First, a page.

The Block is also home to one of Mel­bourne’s most his­toric tea­rooms. Lady Hopetoun, haughty wife of the pop­u­lar Vic­to­rian gover­nor Lord Hopetoun, founded a Vic­to­rian Ladies’ Work As­so­ci­a­tion which es­tab­lished tea­rooms at num­ber 6 Block Ar­cade in 1893. The as­so­ci­a­tion dis­banded in 1907 but the tea­rooms named af­ter its founder have sur­vived in their orig­i­nal lo­ca­tion to this day. Hopetoun Tea Rooms is one of more than 30 fas­ci­nat­ing out­lets within the ar­cade, of­fer­ing ev­ery­thing from the lat­est fash­ion to unique gifts.

Then there is the shop­ping. From as early as any­one can re­mem­ber, Collins Street has been the place to shop. To­day it’s no dif­fer­ent, the only change be­ing the sheer num­ber of op­tions. Se­ri­ous fash­ion buy­ers with few bud­getary re­straints can be found brows­ing the many stylish bou­tiques at the top end of Collins (also re­ferred to as the Paris end) be­tween Spring and Swanston Streets.

La­bels such as Prada, Gior­gio Ar­mani, Max Mara, Ermenegildo Zegna, Ralph Lau­ren, Gucci, Louis Vuit­ton and Her­mès await their lov­ing fans in their sig­na­ture stores. Made in Mi­lan is a must visit for those in search of a per­fect out­fit while Paul Smith has cho­sen to open his first Aus­tralian store here. Hugo Boss and Kookai also have many fans.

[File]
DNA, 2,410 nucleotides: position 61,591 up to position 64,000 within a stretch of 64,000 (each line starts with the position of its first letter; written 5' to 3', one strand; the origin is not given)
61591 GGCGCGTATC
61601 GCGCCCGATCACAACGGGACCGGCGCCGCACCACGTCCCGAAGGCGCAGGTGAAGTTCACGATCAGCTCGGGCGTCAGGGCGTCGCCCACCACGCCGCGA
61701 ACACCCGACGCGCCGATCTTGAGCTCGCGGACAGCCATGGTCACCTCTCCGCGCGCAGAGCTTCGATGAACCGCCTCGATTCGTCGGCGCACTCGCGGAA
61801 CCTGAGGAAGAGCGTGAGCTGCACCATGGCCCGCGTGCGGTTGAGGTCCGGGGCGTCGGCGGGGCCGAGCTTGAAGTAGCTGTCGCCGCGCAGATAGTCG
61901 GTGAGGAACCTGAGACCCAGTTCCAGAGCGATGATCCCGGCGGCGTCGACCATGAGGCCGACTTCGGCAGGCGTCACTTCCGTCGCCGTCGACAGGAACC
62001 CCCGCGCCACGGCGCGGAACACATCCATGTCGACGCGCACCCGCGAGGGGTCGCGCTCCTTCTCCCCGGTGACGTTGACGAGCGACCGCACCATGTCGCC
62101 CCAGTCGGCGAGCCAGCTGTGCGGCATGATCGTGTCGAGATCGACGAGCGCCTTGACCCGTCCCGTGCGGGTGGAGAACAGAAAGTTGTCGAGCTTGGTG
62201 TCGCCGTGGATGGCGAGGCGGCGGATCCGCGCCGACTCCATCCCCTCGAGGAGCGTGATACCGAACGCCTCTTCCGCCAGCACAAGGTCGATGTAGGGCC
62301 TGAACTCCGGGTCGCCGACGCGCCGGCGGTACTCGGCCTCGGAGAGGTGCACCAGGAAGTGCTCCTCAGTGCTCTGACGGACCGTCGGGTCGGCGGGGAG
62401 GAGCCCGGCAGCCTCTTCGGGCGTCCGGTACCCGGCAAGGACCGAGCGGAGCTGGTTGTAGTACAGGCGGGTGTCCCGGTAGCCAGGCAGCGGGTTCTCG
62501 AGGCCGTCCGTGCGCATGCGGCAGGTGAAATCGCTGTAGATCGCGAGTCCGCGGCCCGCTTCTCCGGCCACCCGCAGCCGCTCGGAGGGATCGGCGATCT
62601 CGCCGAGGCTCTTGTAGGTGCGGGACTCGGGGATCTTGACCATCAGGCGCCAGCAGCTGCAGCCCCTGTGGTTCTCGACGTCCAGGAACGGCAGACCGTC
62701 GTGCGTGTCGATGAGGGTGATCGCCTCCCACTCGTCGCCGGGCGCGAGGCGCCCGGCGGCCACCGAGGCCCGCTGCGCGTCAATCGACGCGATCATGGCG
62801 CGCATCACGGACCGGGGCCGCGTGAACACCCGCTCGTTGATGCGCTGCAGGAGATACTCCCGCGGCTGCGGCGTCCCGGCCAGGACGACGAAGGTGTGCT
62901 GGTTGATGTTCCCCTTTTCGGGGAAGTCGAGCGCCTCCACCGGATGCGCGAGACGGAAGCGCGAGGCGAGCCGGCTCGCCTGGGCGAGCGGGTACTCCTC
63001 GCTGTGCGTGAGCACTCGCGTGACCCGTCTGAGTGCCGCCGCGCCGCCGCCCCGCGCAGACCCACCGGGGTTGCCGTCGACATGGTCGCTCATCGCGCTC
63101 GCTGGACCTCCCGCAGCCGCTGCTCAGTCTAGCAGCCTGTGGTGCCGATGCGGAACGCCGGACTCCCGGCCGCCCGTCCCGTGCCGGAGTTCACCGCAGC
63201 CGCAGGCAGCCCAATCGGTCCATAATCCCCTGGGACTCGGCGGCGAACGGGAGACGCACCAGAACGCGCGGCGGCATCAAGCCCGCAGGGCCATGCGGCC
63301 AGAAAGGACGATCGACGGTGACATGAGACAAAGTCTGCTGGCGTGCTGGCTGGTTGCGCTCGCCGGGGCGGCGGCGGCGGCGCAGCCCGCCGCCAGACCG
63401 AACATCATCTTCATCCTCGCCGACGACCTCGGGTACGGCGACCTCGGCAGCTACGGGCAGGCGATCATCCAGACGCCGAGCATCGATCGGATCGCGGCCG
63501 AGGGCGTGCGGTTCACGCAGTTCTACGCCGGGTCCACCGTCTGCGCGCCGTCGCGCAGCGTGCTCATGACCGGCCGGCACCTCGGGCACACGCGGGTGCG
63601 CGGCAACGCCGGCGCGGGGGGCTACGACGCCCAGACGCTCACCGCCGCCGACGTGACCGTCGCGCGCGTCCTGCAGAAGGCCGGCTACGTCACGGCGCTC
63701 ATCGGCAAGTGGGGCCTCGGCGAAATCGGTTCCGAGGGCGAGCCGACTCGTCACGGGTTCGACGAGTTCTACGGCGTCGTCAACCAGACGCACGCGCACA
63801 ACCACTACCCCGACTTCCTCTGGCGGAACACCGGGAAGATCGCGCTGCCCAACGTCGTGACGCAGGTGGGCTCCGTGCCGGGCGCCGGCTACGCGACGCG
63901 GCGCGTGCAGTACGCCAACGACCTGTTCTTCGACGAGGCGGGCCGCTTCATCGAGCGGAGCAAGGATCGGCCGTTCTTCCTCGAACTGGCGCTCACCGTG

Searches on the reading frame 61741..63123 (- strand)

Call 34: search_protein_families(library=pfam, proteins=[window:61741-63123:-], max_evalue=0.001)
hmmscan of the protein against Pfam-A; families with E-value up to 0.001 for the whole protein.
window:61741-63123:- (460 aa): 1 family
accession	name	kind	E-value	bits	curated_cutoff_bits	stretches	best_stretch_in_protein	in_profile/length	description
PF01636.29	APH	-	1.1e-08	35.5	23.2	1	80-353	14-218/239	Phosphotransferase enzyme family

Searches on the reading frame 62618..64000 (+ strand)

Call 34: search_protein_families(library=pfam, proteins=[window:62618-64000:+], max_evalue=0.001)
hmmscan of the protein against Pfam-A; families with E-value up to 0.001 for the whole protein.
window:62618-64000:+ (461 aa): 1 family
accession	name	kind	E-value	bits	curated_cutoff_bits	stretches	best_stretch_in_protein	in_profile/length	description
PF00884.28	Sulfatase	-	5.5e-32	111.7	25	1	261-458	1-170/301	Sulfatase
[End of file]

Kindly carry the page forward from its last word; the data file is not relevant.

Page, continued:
Tucked away from the hus­tle and bus­tle, Collins 234 is home to iconic lo­cal and in­ter­na­tional brands such as Braun Büf­fel, Han­nii, In­digo and SABA, as well as in­dul­gent health and beauty stores like Skin Deep Beauty Ther­apy.

St. Collins Lane is one of Mel­bourne's premier shop­ping des­ti­na­tions. Edgy and fash­ion­able, it is home to in­ter­na­tional and lo­cal de­signer brands such as Coach, TAG Heuer, San­dro, Maje, DÉCLIC, Cal­i­bre, Birken­stock, and Deben­hams.

Visit Rox­anne Fash­ions for an af­ford­able and ex­clu­sive range of de­signer mix and match co­or­di­nates that have a modern point of dif­fer­ence. The Rox­anne brand prides it­self on hav­ing ex­clu­sive Aus­tralian made gar­ments. They also sell other lead­ing brands in­clud­ing Verge, Not Your Daugh­ter's Jeans, Seven Sis­ters and Joseph Ribkoff.

Shoe lovers are equally well catered for, with Peter Shep­pard and Dolce and Gab­bana all pop­u­lar with vis­i­tors and lo­cals alike.

Many top jew­ellers also call Collins Street home in­clud­ing Ge­org Jensen, Bvl­gari, Mont­blanc, Pas­pa­ley, Tif­fany & Co. and The Hour Glass, which stocks a fine col­lec­tion of lux­ury watches.

Stop by Franco Jew­ellers for a great range of high qual­ity watches, in­clud­ing U-boat time­pieces from Italy, and Effy Jew­ellery from New York.